Double Dummy Corner

 

Competition Problem 56

composed by Paolo Treossi
presented for solving in October, 2009

DR8

♠ Q98

 AQ92

 10

♣ KJ642

♠ J

 J10

 J9654

♣ Q10973

♠ K10762

 K8765

 K82

♣ none

♠ A543

 43

 AQ73

♣ A85

(a) South to make four no-trumps when West leads the ♠J.

(b) What should West have led to defeat the contract?

Successful solvers:  Rajeswar Tewari (suggesting DR8), Wim van der Zijden (DR7).  Commiserations to Leigh Matheson (DR7) who sent in a very long analysis but had to concede defeat in line C.1.

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Solution

First of all, my apologies to the composer, Paolo Treossi, for wrongly attributing this problem to Vincent Labbé when this problem first appeared.

(a)     North plays the ♠Q and South plays low.

A.       If East wins with the K and returns the 10, South wins and plays a heart to North’s Q.

1.       If East ducks, North continues with a low heart to West’s J.

(i)       If West returns a low diamond, South overtakes North’s 10 with the Q, loses a diamond and wins the forced diamond return with the A.  North discards a low club and the 9.  North’s 9 and A now squeeze West in the minor suits.

(ii)      If West returns the 10, South wins and North scores the 9 and A, squeezing West out of two diamonds.  Now South makes the Q and A, reducing West to four clubs.  The 8 is covered by the 9 and J, followed by the 6 (not the 4!).  West wins but now North’s K4 are a tenace over West’s Q3.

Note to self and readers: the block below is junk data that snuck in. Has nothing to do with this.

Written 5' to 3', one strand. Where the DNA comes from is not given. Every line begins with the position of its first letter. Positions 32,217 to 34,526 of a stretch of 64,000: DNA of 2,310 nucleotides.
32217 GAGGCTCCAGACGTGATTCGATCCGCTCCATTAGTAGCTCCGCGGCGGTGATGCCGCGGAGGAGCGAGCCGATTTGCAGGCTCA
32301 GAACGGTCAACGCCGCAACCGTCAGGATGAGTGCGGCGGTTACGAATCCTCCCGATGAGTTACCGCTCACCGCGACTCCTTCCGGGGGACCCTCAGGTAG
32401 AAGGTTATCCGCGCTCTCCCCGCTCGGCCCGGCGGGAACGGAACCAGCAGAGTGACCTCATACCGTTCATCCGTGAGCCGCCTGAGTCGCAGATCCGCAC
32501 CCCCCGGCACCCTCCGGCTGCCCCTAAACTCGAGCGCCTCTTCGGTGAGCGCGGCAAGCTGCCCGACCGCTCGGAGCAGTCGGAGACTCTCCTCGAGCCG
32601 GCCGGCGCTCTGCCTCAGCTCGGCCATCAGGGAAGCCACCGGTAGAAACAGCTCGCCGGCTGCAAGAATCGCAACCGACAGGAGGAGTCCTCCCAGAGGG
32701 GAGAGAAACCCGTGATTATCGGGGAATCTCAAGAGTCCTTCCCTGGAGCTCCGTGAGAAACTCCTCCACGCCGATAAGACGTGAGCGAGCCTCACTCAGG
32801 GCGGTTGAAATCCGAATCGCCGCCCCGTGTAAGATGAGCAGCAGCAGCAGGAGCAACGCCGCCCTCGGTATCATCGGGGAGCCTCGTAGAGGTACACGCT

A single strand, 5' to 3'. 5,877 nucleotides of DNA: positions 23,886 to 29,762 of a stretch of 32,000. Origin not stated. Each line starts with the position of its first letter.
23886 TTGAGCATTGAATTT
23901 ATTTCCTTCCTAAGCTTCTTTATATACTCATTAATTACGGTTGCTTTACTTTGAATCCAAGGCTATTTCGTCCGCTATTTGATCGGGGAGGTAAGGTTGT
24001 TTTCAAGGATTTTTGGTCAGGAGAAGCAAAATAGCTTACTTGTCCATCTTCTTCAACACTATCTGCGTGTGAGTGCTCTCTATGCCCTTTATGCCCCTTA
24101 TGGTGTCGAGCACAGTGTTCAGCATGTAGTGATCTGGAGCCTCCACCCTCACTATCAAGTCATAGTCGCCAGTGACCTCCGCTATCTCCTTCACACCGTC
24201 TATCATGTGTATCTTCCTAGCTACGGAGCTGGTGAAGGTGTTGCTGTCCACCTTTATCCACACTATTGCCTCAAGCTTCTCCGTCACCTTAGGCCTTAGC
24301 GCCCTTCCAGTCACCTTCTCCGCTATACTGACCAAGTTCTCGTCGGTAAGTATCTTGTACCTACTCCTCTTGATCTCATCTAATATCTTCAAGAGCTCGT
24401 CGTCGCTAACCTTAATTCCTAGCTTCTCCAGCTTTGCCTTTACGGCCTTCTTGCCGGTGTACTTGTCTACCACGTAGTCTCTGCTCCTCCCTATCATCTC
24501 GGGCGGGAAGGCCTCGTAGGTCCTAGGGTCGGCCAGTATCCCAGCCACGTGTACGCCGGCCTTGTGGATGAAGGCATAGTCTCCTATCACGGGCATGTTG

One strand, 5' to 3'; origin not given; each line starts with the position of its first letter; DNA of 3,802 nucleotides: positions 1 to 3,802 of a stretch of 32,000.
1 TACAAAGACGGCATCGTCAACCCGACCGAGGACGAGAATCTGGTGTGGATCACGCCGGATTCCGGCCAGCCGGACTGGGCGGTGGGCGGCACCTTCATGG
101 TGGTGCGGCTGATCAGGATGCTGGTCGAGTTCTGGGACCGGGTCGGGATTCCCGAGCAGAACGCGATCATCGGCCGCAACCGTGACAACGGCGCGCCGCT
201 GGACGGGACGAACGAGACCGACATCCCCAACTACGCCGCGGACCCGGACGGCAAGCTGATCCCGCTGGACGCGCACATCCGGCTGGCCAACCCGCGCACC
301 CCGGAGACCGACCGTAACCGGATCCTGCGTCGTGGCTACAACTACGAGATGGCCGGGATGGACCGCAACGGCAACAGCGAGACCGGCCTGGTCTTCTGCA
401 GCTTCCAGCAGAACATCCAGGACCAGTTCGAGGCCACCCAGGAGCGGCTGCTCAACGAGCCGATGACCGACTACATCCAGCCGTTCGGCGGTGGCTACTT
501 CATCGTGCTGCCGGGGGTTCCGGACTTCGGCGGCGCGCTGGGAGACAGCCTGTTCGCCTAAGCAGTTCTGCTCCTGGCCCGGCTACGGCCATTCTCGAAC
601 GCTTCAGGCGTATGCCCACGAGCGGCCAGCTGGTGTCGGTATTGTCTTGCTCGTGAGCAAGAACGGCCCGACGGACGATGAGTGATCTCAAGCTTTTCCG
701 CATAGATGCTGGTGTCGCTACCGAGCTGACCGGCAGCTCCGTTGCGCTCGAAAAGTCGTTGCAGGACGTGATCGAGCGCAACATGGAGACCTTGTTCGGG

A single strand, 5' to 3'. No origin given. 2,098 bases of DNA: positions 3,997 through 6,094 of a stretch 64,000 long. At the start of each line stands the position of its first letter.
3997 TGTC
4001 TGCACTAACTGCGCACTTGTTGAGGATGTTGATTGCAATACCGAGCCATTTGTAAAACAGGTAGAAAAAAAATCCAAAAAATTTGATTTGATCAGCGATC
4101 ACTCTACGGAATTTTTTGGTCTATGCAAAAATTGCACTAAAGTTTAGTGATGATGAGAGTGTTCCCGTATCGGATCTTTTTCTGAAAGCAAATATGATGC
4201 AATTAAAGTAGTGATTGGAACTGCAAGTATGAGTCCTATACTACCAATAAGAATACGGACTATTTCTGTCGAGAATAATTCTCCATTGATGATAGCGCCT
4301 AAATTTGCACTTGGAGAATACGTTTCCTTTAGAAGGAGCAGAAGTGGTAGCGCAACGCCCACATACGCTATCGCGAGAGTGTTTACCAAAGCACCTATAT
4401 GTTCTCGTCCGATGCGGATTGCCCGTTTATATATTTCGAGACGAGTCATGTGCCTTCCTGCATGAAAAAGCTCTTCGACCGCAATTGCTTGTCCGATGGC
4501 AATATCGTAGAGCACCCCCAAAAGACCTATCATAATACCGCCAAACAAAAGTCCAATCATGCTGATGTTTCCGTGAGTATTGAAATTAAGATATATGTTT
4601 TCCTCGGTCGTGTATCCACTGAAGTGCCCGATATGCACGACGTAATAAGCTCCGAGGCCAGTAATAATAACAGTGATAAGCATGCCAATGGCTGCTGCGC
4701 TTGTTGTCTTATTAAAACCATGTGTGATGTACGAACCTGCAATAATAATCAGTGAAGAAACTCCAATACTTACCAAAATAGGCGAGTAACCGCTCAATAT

2.       If East wins with the K and returns a spade, North cashes the top hearts.  West cannot afford a single club discard and so has to let go of two diamonds.  Now three rounds of clubs, North finessing, subject East to a triple squeeze.

B.      If East wins with the K and returns a diamond, South wins with the Q and loses a diamond.  Best defence is for West to win and return a club.  North wins with the J and leads the Q, which holds.  North now advances the 9, South playing low!  Whatever East now returns now, play ends in a simple squeeze against West’s minor suits.  (For example: A, A, 9, A, A.)

C.      If East ducks the Q, North advances the Q, which East does best to take with the K.

1.       If East returns a heart to North, South finesses the Q and exits on a diamond.

(i)       If West wins and leads the 10, this is allowed to hold!  Now a diamond and three rounds of clubs squeeze East in the majors.  Other defences at trick 6 lead to a minor suit squeeze on West.

(ii)      If West wins and leads a diamond, South wins with the A and loses a spade to East.  Play ends in a minor suit squeeze on West when North scores the 9.

(iii)     If East wins and leads a high spade, it is allowed to hold and play follows (ii).

(iv)     If East wins and leads a heart, North can either win, then duck a club to West and squeeze East, or duck and squeeze West.

2.       If East returns a high spade, it is allowed to hold and play follows A.2.

(b)     West must lead a diamond¾but not a low one!  Declarer would like to duck the diamond lead but if West leads the J East’s K is preserved and South does not have two immediate diamond winners.

See the solution to Competition Problem #4 for the recommended tabular format if you prefer not to write in English prose.

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© Hugh Darwen, 2009

Date last modified: 15 April, 2017